Color Properties and Color Perception

Spring 2000

(Listed in course catalog as Philosophy 360: Topics in Philosophy of Cognitive Science; crosslisted as Cognitive Science 411.)

Instructor: Jonathan Cohen ( (omit text in caps, which reduces automated spam))
office: (732) 445 6163
home: (718) 499 1213
Office hours: Mondays 12-2PM, Psychology A132, BC (and by appointment; please feel free to call)

Course Overview -- Course Requirements -- Schedule

Course Overview

One of the most salient facts about our experience of the world is that objects appear to have color properties. This feature of our experience is both striking and pervasive. Indeed, representations of colors of objects are among the most notable deliverances of the visual modality, which is perhaps our most important source of information about the world.

In this course we'll address color from a variety of philosophical and scientific perspectives. Although the amount of time spent on each topic will be decided largely by student interest, we'll organize our discussions around the following themes:

Course Overview -- Course Requirements -- Schedule

Course Requirements

There are two requirements for the course: the paper requirement and the presentation requirement.

Course Overview -- Course Requirements -- Schedule


The following is a very tentative schedule for the course. It is tentative in two crucial respects. First, it is extremely ambitious: I would be very surprised indeed if we could cover this much material in a semester. Second, although it apportions roughly five weeks to each of the three organizing themes discussed above, I'm willing and eager to drop certain topics and spend more time on others, as is warranted by student interest. This is all the more important since students will be presenting much of this material. Therefore, in the first week we'll discuss how we want to focus our attention and how the schedule should be changed in light of this, and then we'll choose who will present each reading on the revised schedule.

Week 1: Preliminaries, laying out the territory, modification of the schedule, sign up for presentation assignments.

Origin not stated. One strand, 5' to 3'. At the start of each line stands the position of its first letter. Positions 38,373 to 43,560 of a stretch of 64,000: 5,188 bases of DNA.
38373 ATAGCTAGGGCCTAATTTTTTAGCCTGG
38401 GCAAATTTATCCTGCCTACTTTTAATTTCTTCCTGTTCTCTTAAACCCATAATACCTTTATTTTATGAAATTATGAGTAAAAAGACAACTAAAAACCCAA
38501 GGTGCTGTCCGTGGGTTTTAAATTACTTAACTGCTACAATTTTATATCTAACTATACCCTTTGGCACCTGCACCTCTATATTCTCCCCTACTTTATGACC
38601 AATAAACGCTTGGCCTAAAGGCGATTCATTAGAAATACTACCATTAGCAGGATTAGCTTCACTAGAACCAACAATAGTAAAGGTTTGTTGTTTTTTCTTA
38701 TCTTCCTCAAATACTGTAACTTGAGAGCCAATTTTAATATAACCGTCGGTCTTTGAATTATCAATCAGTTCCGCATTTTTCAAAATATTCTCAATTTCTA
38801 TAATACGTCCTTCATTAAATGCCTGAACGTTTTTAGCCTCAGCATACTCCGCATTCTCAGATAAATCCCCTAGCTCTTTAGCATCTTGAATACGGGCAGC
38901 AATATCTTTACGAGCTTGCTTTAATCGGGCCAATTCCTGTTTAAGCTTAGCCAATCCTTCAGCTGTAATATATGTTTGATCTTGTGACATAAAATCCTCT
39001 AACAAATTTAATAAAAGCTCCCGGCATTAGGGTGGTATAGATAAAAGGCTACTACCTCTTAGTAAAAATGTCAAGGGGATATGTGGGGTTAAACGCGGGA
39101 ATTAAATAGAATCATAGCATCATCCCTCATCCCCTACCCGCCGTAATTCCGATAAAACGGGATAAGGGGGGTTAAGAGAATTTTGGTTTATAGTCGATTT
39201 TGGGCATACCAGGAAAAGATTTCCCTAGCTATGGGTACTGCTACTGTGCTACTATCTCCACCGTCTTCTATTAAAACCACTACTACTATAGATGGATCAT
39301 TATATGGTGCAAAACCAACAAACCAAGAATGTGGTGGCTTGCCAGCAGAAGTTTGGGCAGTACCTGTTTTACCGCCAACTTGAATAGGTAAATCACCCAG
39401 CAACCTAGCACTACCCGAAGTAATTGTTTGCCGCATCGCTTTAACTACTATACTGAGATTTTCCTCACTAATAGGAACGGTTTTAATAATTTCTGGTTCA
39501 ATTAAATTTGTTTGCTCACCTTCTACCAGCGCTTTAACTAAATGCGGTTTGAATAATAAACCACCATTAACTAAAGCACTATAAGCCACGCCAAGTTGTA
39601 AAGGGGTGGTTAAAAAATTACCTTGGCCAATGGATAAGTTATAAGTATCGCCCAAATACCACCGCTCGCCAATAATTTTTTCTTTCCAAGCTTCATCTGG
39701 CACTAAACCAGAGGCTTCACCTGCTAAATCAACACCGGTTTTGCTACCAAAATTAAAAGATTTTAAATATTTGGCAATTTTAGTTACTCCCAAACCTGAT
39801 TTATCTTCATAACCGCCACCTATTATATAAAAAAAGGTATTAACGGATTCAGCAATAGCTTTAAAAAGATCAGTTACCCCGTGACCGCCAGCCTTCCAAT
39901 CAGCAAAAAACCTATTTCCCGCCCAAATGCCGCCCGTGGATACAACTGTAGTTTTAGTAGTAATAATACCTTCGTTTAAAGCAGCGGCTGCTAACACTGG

Week 2: Intro to Color Science
Byrne and Hilbert volume 2, "Introduction"; Hardin, Color For Philosophers, chapter 1

Week 3: Physics, Colorimetry, and Psychophysics
Nassau, "The Causes of Color"; MacAdam, "The Physical Basis of Color Specification"; Hurvich, Color Vision, chapters 5-6

Week 4: Computational Theories of Color Vision
Land, "Recent Advances in Retinex Theory"; Wandell, "Color Constancy and the Natural Image"

Week 5: Comparative Color Vision and Evolution
Shepard, "The Perceptual Organization of Colors: An Adaptation to Regularities of the Terrestrial World?"; Thompson et al., "Ways of Coloring"

Week 6: Dispositions, Dispositional Theories of Color
McLaughlin, "Dispositions" (in Blackwell Companion to Metaphysics); McGinn, The Subjective View, chapter 2; Boghossian and Velleman, "Color as a Secondary Quality"

Week 7: Dispositional Theories Continued
Johnston, "How to Speak of the Colors" (including postscript)

Week 8: Color Eliminativism
Hardin, Color For Philosophers, chapter 2; Maund, Colours: Their Nature and Representation, chapter 2

Week 9: Primary Quality Theories of Color
Hilbert, Color and Color Perception, chapters 4-5; Lewis, "Naming the Colors"; Byrne and Hilbert, "Colors and Reflectances"

Week 10: Functionalist Primary Quality Theories of Color
Jackson and Pargetter, "An Objectivist's Guide to Subjectivism about Color"; Cohen, Color Properties and Color Perception: A Functionalist Account, chapters 1-2

Week 11: Experience, Color Experience, and Identity Theories
Smart, "Sensations and Brain Processes"; Kripke, "The Identity Thesis" (= Naming and Necessity, 144-155)
(A useful background reading for those unfamiliar with issues about consciousness in philosophy of mind is Guzeldere, "The Many Faces of Consciousness: A Field Guide".)

Week 12: Intentionalist Accounts of Color Experience
Harman, "The Intrinsic Quality of Experience"; Tye, Ten Problems of Consciousness, chapters 4-5

Week 13: Spectrum Inversions
Shoemaker, "The Inverted Spectrum"; Byrne and Hilbert, "Colors and Reflectances"; Hardin, "Reinverting the Spectrum"; Cohen, "Inverted Spectra, Inverted Earth, and Other Philosophical Curiosities"

Week 14: The Knowledge Argument and the Explanatory Gap
Jackson, "What Mary Didn't Know"; Levine, "On Leaving Out What It's Like"; Loar, "Phenomenal States" (second version)

Week 15: Catch Up and Summary

Course Overview -- Course Requirements -- Schedule